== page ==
Three ways asthma treatment is getting connected

We’ve rounded up three technologies that will continue to revolutionize the way in which patients self-manage their asthma.

We have grown accustomed to smartphones, smartwatches and a variety of other intelligent technology that collects and analyzes all kinds of data to help us understand how we interact with the world around us. Now there are smart healthcare devices, too. But these innovations aren’t mere gimmicks – they’re having a real impact on the way medical conditions can be treated and managed. Take asthma, for example, where smart technologies are helping those with the illness live healthier and more satisfying lives.

We’ve rounded up three technologies that will continue to revolutionize the way in which patients self-manage their asthma.

1. Smart inhalers

Long gone are the days when consumers pressed an inhaler without knowing whether they received an accurate dose of medication. Smart inhalers now include mouthpieces with integrated electronics that count actual drug doses based on drug discharge. Some also remind individuals when they need to take a dose, coach them on how to use their inhaler properly, or even transmit real-time data about inhaler use to their provider. When providers receive this information, they can reach out to patients directly when symptoms worsen.

Digital sensors, which clip directly onto existing inhalers, are also available. These sensors, which determine the frequency and accuracy of inhaler use, sync wirelessly with smart devices via Bluetooth and send information to an app that generates personalized insights and reminders. Some vendors claim these sensors can reduce severe asthma attacks by 60% and ensure up to 50% more symptom-free days.

The benefits of using smart inhalers include better asthma control, improved quality of life and increased awareness of environmental triggers that might otherwise go undetected (such as indoor or outdoor allergens, tobacco smoke, chemical irritants and air pollution). People with the condition also don’t need to remember when they last had an asthma flare-up or how many times they used their inhaler in the past month. When individuals share the data with their providers, they benefit from more targeted treatments and education. One drawback, however, is that smart inhalers don’t communicate symptoms – a critical piece of the puzzle that helps providers manage asthma effectively.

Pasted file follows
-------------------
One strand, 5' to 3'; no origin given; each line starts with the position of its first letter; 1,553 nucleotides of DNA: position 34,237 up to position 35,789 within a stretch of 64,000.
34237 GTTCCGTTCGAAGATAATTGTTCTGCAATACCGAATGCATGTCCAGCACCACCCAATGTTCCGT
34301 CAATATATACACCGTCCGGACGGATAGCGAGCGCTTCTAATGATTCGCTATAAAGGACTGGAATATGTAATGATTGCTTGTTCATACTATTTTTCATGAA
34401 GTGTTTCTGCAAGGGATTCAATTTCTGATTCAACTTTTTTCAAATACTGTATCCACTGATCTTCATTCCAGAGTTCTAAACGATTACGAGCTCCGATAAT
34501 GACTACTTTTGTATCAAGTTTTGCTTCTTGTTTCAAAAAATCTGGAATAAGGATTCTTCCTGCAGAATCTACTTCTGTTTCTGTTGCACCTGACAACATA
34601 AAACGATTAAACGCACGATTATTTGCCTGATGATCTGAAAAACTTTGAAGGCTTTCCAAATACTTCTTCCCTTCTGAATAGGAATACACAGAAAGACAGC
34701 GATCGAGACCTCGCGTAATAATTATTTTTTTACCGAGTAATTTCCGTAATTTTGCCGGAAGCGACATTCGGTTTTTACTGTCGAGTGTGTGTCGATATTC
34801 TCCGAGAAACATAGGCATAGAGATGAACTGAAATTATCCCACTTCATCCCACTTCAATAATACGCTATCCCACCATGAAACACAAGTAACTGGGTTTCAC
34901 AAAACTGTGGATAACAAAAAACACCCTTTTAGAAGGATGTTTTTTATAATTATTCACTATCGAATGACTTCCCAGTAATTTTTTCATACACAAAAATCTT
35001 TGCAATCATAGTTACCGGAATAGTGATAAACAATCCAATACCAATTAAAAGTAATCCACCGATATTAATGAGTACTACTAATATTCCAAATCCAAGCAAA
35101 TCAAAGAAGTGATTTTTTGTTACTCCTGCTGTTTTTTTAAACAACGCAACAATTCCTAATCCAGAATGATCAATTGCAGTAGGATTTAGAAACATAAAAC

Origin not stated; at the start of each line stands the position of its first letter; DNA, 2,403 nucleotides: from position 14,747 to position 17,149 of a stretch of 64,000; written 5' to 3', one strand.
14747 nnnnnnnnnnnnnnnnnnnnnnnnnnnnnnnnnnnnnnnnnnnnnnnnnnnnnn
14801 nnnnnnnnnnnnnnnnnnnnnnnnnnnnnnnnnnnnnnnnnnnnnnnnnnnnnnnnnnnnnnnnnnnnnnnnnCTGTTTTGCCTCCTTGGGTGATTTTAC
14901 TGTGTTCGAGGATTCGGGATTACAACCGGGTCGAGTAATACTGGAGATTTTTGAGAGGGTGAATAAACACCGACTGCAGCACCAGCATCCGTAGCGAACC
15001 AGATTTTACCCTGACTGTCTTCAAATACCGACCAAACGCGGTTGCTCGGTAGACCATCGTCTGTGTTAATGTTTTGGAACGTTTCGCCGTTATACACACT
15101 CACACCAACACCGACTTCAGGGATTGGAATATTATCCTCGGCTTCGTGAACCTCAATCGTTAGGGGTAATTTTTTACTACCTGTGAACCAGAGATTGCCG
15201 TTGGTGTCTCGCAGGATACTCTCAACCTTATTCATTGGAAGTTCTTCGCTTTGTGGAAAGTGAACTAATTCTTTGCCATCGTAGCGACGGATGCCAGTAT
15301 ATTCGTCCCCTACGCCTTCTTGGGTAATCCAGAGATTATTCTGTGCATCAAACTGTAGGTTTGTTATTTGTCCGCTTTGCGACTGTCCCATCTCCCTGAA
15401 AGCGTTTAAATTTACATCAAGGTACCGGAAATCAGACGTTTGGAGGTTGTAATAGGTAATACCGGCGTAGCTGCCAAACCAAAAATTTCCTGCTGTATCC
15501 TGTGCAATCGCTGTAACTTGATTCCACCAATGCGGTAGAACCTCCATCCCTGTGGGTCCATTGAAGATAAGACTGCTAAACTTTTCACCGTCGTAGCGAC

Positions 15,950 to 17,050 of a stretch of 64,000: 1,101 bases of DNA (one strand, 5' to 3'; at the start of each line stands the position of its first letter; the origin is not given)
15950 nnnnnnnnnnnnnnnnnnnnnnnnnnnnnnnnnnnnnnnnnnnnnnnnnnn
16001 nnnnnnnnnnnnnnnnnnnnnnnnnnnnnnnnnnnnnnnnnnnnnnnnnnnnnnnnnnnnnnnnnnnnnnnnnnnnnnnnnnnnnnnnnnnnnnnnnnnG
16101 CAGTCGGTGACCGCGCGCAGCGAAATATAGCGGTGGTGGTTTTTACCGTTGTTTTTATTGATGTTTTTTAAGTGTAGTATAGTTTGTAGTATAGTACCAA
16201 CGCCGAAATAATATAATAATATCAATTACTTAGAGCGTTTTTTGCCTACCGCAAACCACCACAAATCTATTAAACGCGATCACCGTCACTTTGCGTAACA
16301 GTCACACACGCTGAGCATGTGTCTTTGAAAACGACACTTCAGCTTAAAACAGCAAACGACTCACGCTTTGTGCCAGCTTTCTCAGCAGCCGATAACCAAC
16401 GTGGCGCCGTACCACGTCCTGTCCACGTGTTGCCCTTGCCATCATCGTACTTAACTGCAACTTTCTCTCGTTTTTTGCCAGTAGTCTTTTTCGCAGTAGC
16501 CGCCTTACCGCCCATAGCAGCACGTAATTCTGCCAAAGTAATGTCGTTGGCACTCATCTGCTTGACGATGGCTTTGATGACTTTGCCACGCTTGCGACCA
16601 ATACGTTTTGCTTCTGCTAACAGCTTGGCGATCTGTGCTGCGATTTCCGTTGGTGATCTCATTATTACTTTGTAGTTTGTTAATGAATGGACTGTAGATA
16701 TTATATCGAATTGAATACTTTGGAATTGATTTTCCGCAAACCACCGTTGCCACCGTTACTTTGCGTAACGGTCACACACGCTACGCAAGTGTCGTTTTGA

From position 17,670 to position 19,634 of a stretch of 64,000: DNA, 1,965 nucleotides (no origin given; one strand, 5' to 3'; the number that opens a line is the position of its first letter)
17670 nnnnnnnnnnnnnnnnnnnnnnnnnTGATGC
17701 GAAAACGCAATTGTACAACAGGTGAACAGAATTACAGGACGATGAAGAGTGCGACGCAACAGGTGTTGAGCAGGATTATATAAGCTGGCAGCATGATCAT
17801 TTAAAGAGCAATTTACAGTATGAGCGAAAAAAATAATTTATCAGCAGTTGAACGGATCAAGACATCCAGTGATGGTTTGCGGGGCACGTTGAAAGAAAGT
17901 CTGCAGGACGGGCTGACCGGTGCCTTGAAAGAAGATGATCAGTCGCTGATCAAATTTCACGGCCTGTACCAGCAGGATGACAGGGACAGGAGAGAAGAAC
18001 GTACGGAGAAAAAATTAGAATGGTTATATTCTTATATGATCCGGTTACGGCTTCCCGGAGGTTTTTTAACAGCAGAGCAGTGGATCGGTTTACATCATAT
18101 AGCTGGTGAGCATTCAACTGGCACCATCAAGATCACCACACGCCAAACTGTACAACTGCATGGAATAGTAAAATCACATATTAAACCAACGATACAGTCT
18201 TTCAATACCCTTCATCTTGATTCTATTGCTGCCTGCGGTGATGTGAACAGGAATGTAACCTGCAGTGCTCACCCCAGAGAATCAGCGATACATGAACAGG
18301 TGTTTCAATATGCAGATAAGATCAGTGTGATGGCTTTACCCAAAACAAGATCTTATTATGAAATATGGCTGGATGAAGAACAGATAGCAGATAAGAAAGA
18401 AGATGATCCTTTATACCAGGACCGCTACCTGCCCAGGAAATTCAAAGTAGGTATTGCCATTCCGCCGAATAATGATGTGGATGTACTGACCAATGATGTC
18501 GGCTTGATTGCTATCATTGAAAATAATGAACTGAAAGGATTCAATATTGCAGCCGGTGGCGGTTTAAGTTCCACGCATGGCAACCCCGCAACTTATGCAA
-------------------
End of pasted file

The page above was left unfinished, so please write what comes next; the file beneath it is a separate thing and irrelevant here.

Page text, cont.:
2. Wearables

Researchers at North Carolina State University in Raleigh, North Carolina have developed wearable wristbands and patches that can help predict and prevent asthma attacks. The wristband monitors motion, heart rate and oxygen in the blood, and correlates this data with environmental factors that can trigger asthma symptoms. The patch includes similar sensors that track respiratory rate, skin impedance and wheezing in the lungs. Both devices transmit data wirelessly to computers where software collects and records the data.

At Rutgers University in New Brunswick, New Jersey, a research team is developing a wearable graphene-based sensor that could improve the early detection of asthma attacks. “Our vision is to develop a device that someone with asthma or another respiratory disease can wear around their neck or on their wrist and blow into it periodically to predict the onset of an asthma attack or other problems,” Mehdi Javanmard, an assistant professor in the Department of Electrical and Computer Engineering, told Rutgers Today.

3. Mobile applications

Asthma sufferers can download a variety of free or low-cost mobile applications to help manage their symptoms. Some apps provide asthma reduction tips and home remedies, while others help individuals keep logs of their attacks, building a database of triggers, duration, location, symptoms and more. All this information helps raise a patient’s awareness of what triggers – and can help prevent – their attacks.